On Wednesday, Randolph students, faculty, and staff learned from one of the world’s leading voices in the environmental field about the ways they can help reduce climate change.
Eban Goodstein, an economist, author, and public educator who directs the Center for Environmental Policy and the M.B.A. in sustainability at Bard College, gave the lecture, “How to Solve Climate by 2030,” to Randolph environmental studies and science students and other members of the Randolph community. In his talk, Goodstein explained the Solar Dominance Hypothesis: the idea that in the 2020’s, solar plus storage will emerge as part of a suite of highly disruptive energy technologies, and that driven by both the market and policy, within 10 years, 50 percent or more of power could be produced from solar plus storage. Goodstein asserted that solar plus storage market disruption, combined with rising civic action around other climate solutions and justice in the transition, could open the road to “solve climate”—or at least the energy side—over the next decade.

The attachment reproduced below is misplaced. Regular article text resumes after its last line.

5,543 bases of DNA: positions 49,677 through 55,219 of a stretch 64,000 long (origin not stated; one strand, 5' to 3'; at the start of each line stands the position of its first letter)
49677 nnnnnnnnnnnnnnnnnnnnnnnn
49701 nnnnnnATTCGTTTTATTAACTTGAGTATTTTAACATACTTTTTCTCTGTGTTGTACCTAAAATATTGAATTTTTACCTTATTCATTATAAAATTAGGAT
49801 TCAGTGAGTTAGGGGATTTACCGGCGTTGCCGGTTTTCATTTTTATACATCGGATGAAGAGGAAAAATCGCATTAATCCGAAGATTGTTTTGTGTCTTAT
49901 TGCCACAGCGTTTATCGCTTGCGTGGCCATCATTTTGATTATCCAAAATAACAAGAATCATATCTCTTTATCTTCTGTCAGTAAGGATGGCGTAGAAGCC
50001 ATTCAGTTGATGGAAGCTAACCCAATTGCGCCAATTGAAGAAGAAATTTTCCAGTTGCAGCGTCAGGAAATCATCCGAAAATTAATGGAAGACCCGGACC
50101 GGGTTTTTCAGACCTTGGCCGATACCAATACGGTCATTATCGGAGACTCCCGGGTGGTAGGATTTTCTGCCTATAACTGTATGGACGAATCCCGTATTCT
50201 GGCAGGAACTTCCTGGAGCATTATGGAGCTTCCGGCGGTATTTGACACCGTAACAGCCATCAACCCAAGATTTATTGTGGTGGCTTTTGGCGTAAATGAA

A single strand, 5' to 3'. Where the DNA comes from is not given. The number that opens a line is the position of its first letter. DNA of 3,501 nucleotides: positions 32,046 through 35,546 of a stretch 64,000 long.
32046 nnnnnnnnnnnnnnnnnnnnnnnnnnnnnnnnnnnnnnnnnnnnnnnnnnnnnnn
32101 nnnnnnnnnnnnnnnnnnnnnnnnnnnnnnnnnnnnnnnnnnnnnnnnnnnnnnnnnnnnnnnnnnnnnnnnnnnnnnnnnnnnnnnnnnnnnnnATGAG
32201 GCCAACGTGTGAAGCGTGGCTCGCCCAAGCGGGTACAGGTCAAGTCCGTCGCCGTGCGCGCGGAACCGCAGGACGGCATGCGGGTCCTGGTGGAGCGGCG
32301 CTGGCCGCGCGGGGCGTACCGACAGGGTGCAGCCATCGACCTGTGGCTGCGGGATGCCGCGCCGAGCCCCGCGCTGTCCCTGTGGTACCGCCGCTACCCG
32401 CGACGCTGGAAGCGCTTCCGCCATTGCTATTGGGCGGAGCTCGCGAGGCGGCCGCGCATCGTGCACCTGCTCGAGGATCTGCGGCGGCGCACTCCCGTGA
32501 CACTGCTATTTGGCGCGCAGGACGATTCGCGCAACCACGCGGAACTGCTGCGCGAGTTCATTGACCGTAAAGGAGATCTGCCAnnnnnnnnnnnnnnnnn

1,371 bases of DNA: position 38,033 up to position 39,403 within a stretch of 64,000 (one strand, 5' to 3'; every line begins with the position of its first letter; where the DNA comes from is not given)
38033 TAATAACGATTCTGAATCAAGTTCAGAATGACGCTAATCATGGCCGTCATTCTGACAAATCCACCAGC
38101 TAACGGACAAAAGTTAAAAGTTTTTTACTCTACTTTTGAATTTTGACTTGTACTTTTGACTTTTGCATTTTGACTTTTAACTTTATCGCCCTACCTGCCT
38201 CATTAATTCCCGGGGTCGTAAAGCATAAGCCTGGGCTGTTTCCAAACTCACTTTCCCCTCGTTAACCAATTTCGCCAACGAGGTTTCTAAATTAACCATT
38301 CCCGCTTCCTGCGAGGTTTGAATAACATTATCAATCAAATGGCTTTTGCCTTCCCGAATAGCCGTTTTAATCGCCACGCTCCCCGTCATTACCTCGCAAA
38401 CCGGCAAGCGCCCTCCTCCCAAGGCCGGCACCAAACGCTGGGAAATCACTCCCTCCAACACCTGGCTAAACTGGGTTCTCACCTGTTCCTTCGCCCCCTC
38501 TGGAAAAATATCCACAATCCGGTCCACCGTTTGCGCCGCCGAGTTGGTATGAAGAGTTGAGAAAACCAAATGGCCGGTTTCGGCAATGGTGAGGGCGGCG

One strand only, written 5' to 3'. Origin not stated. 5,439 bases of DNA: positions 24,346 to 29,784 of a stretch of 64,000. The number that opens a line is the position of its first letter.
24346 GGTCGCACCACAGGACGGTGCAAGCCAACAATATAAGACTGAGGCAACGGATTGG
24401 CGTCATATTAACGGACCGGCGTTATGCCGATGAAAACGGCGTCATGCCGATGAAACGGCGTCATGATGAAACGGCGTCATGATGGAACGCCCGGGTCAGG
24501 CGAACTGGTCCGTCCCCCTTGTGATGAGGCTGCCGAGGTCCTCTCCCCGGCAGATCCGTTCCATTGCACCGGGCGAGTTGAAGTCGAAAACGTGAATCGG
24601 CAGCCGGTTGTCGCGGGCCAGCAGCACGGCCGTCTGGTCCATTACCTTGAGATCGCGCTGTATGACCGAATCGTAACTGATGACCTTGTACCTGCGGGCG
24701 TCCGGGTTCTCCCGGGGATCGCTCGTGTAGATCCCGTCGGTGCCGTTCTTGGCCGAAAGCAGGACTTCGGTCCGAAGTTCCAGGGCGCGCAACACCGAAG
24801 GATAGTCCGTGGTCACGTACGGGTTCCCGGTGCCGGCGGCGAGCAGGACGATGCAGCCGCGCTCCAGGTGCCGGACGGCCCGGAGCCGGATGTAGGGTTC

In addition to his lecture, Goodstein met with students over lunch to give advice about careers in the environmental sustainability field.
“Climate change is one of our society’s greatest contemporary issues—an existential threat,” said Karin Warren, Herzog Family Professor of Environmental Studies. “We want to educate and empower our students to focus on solutions. Inviting Dr. Goodstein to Randolph to share strategies for addressing our climate crisis with existing solar technologies, and how their future careers can make a difference, is the kind of motivating message we want our students to hear.”
Outside of his work at Bard College, Goodstein has authored three books: Economics and the Environment, (John Wiley and Sons: 2017) now in its eighth edition; Fighting for Love in the Century of Extinction: How Passion and Politics Can Stop Global Warming (University Press of New England: 2007); and The Trade-off Myth: Fact and Fiction about Jobs and the Environment (Island Press: 1999). His research has been featured in The New York Times, The Washington Post, Scientific American, Time, The Economist, USA Today, and The Chronicle of Higher Education, and he has testified in Congress on the employment impacts of environmental regulation.